It remains our intention to develop the project further, using the associated research network to more comprehensively validate the approach. We already have evidence that holding classes in museums creates social, cultural and science capital not only for the children, but also for their schools, families and communities. The project has proved a significant key to community audience development.
The MPSM blueprint could rapidly be adapted to so many settings. If your museum has a school nearby (walking or short bus route) could you offer space and personnel resource, and fill some, if not all of their needs?
This work has to be a team effort; all our projects to date have been carefully configured in terms of space. The teaching plans became collaborative activities amongst teachers, teaching assistants, museum learning officers and assistants, and even some parents and volunteers.
We are aware that potential partnerships may need help to adopt the approach; clearly this should not get in the way of efforts to get our wider cultural and natural sectors back up and running. But it is possible that visitor numbers are going to be lower for quite some time. This project can establish a steady heart-beat and seed a vital reason for families, carers and the local community neighbourhoods to come back to their local cultural, heritage, and natural facilities. Host settings could effectively become key workers in our nations’ responsibility to educate.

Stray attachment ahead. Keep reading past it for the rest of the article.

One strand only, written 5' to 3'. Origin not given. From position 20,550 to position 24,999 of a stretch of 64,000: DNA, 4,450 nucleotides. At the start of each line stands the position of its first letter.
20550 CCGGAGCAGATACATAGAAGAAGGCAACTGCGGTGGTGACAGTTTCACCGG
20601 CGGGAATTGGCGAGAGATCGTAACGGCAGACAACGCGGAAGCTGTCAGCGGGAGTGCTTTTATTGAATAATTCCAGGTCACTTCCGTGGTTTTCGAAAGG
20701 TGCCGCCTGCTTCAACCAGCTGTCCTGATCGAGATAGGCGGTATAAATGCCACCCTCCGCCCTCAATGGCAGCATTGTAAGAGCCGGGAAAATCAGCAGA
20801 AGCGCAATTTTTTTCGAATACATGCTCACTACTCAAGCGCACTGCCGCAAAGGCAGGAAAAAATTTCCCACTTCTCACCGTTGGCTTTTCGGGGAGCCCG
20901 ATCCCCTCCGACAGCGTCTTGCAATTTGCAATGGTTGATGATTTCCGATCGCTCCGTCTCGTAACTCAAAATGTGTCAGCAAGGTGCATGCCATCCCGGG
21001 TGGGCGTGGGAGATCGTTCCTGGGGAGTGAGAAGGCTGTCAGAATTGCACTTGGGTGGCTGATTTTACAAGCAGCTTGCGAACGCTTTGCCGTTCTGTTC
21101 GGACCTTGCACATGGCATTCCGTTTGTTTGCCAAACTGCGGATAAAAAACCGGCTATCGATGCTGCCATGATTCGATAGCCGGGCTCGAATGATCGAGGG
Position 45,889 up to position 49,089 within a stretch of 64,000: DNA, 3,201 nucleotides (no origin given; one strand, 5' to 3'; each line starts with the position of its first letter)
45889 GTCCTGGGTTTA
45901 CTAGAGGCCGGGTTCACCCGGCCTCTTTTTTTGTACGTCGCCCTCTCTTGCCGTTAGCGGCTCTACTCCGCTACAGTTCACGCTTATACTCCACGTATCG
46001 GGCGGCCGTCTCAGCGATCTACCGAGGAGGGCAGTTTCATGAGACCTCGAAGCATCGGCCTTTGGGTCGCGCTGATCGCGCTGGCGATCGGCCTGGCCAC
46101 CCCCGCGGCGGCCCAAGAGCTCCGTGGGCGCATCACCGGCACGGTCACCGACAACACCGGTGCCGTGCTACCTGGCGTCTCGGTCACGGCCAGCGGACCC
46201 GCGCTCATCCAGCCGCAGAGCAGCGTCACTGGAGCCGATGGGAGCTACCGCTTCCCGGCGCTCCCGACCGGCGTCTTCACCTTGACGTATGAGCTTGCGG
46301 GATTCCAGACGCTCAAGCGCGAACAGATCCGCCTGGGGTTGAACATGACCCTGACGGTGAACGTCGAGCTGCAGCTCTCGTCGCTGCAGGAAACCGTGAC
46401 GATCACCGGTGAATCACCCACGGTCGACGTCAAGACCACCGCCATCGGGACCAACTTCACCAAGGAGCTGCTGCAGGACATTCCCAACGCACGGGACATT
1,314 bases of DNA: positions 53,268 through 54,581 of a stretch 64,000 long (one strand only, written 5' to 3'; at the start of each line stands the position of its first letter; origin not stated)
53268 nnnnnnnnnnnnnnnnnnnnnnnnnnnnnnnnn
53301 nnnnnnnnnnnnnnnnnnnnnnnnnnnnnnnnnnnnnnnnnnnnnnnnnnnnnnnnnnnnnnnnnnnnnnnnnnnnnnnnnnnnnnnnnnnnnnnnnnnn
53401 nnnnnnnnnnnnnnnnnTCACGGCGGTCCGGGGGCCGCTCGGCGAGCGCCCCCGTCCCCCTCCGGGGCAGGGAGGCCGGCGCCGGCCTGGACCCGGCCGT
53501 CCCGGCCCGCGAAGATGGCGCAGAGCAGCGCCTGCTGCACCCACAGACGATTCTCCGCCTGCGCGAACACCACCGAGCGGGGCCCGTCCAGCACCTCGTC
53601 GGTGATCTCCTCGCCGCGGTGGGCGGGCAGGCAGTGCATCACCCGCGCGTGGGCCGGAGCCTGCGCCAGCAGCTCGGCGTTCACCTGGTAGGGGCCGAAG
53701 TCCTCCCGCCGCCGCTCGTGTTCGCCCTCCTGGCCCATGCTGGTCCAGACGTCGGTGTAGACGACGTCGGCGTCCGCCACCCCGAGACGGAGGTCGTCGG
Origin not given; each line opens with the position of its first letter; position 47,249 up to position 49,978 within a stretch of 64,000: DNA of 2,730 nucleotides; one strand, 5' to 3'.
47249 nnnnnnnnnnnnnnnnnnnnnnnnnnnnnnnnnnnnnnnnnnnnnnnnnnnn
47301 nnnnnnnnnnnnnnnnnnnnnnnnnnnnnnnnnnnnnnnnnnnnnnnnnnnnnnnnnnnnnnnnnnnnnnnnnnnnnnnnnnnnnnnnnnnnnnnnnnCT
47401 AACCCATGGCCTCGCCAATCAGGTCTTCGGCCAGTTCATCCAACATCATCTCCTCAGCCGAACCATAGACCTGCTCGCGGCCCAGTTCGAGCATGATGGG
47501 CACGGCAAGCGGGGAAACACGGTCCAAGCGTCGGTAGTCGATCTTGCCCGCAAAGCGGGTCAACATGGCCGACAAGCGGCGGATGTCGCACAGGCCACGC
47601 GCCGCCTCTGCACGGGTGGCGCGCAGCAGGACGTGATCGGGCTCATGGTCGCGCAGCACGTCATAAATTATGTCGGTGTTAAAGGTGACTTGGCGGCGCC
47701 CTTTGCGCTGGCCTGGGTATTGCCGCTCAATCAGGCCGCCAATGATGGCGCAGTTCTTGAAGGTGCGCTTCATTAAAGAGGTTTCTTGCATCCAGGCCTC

The UK government’s Department for Culture, Media & Sport (DCMS) asked us to undertake a survey and see what appetite might be in the cultural, natural, heritage sectors to assist education in these ways. We’ve just run it and had a wonderful response from all scales of establishment from the nationals, to regional and local facilities.
Here’s our small island results snapshot map of organizations interested in participating!
Maybe you could think of launching a similar project in the USA? That would be wonderful—and we believe our templates and resources could support this work.
Good Luck and Stay Healthy, Inspired and Creative one and all!
–Wendy James, Partner, Garbers & James, Architects
London, August 2020
Here are links to more information about the My Primary School is at the Museum
- MPSM Project with links to a short film and report relating to first pilot projects
- MPSM Blog and Resources
- MPSM Toolkit
2 thoughts on ““My Primary School is at the Museum…During the Pandemic””
I have been pushing for this in our community. Is there a U.S. effort? How can I be involved in moving this forward?
This is really interesting that such initiates are being proposed in the UK. There has been some isolated instances of museums in the US doing something similar. I know specifically of Old Sturbridge Village in Sturbridge, Massachusetts, which started their own charter academy back in 2016. More information about that can be found here: http://www.osacps.org/at-a-glance.html